Fewer suicides in Europe. But not in Norway
A new study finds a decrease of 20 per cent.
In 15 European countries, the number of suicides has decreased significantly from 2011 to 2019.
The decline confirms a trend of falling suicide rates in Europe since the turn of the millennium.
Turkey is the only European country with a clear increase in suicides.
Psychiatric disorders are behind it
The figures recently presented at the European Congress of Psychiatry in Paris show that suicide rates have remained roughly unchanged in half of all European countries. Norway is one of these.
“Psychiatric disorders are related to an overwhelming proportion of these cases,” researcher Anna Gimenez said when the results of the study were presented. “In the last years, several specific interventions and action plans for suicide prevention have been implemented in a number of European countries, and we believe that these might have had an impact on suicide trends.”
Gimenez is a researcher at the University of Barcelona, and pointed to the contrast with the United States, where the suicide rate in the population increased by 36 per cent from 2000 to 2018.
Which specific measures work?
In 2011, there were an average of 20 suicides per 100,000 inhabitants in 38 countries in Europe.
In 2019, this had dropped to 16 suicides per 100,000 inhabitants.
Going forward, researchers must try to find out which specific measures in different countries have had the greatest effect in preventing suicide, Gimenez urges.
Lithuania previously had the highest number of suicides in Europe in relation to the size of its population. This is now the country where the suicide rate has fallen the most. What has Lithuania done right?
No change in the Nordics
In Norway and the other four Nordic countries, there was no significant change in the suicide rate from 2011 to 2019.
Around 650 people take their own lives in Norway every year.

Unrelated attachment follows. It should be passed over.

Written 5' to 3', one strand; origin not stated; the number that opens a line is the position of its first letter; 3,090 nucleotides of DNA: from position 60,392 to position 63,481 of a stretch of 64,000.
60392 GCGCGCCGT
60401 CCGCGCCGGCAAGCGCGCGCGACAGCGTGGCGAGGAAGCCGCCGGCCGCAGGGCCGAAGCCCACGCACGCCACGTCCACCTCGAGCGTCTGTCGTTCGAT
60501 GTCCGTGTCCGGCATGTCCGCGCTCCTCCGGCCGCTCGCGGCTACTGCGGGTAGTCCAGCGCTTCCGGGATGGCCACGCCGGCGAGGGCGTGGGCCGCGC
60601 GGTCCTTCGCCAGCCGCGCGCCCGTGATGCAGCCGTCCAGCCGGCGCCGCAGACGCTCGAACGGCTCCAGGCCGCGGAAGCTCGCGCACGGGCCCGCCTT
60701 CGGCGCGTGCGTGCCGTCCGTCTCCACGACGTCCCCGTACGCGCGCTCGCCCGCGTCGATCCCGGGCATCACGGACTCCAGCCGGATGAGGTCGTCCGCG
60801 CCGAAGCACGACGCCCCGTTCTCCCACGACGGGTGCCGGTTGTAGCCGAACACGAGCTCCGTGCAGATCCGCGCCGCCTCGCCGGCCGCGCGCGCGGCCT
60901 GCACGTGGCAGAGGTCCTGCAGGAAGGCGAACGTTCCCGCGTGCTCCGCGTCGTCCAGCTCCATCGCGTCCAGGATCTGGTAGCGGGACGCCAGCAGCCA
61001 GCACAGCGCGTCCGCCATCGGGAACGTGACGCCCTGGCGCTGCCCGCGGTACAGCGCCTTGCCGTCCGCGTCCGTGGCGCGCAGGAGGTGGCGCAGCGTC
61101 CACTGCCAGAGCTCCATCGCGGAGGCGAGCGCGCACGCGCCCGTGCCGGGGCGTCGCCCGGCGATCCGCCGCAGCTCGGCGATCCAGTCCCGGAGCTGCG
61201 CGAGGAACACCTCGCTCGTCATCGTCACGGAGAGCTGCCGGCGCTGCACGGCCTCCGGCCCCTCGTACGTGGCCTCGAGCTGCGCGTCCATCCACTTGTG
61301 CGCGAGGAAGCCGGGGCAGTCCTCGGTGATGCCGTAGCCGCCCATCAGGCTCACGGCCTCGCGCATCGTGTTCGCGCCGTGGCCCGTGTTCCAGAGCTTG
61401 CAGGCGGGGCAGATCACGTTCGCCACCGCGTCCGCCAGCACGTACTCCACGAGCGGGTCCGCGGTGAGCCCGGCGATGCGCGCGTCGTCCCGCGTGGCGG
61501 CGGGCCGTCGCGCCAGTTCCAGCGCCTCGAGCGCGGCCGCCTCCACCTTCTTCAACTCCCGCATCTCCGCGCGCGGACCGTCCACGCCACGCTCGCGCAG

The median age for people who commit suicide in Norway is 47 years.
Two out of three are men. The intriguing thing about Norway and the Nordic countries is that more women take their own lives here than in other European countries.
Approximately 6,500 survivors and close relatives are affected by suicide each year. Among these, researchers see a higher incidence of post-traumatic stress reactions, depression and anxiety than in the rest of the population. There is also a higher level of shame.
Norway is average in Europe
The incidence of suicide in Norway is almost the same as the average in Europe, according to the Norwegian Institute of Public Health (NIPH).
The incidence in Norway and Europe is down to a third of the figures for Russia and some Asian countries.
Several countries in Southern Africa also have high suicide rates.
No increase in suicides during the pandemic
During the pandemic, there was much concern about whether the shutdown of society and extensive social isolation of people would have negative consequences for many people's mental health.
One of the fears was that this would increase risk of suicide in the population.
The NIPH now has figures: They cannot see any significant changes in the suicide rates in Norway during the pandemic years of 2020 and 2021.
A separate study by researchers looking at this issue also concludes that a period of particularly strict shutdown of Norwegian society did not lead to more people taking their own lives.
Translated by Alette Bjordal Gjellesvik.
Major European study confirms drop in suicides in last decade: may be linked to active measures to prevent suicide, press release from the European Psychiatric Association, March 2023.
Stene-Larsen et al. Suicide in Norway, Norwegian Institute of Public Health, 2023.
Stene-Larsen et al. Suicide trends in Norway during the first year of the COVID-19 pandemic: A register-based cohort study, European Psychiatry, vol. 65, 2022. DOI: 10.1192/j.eurpsy.2022.17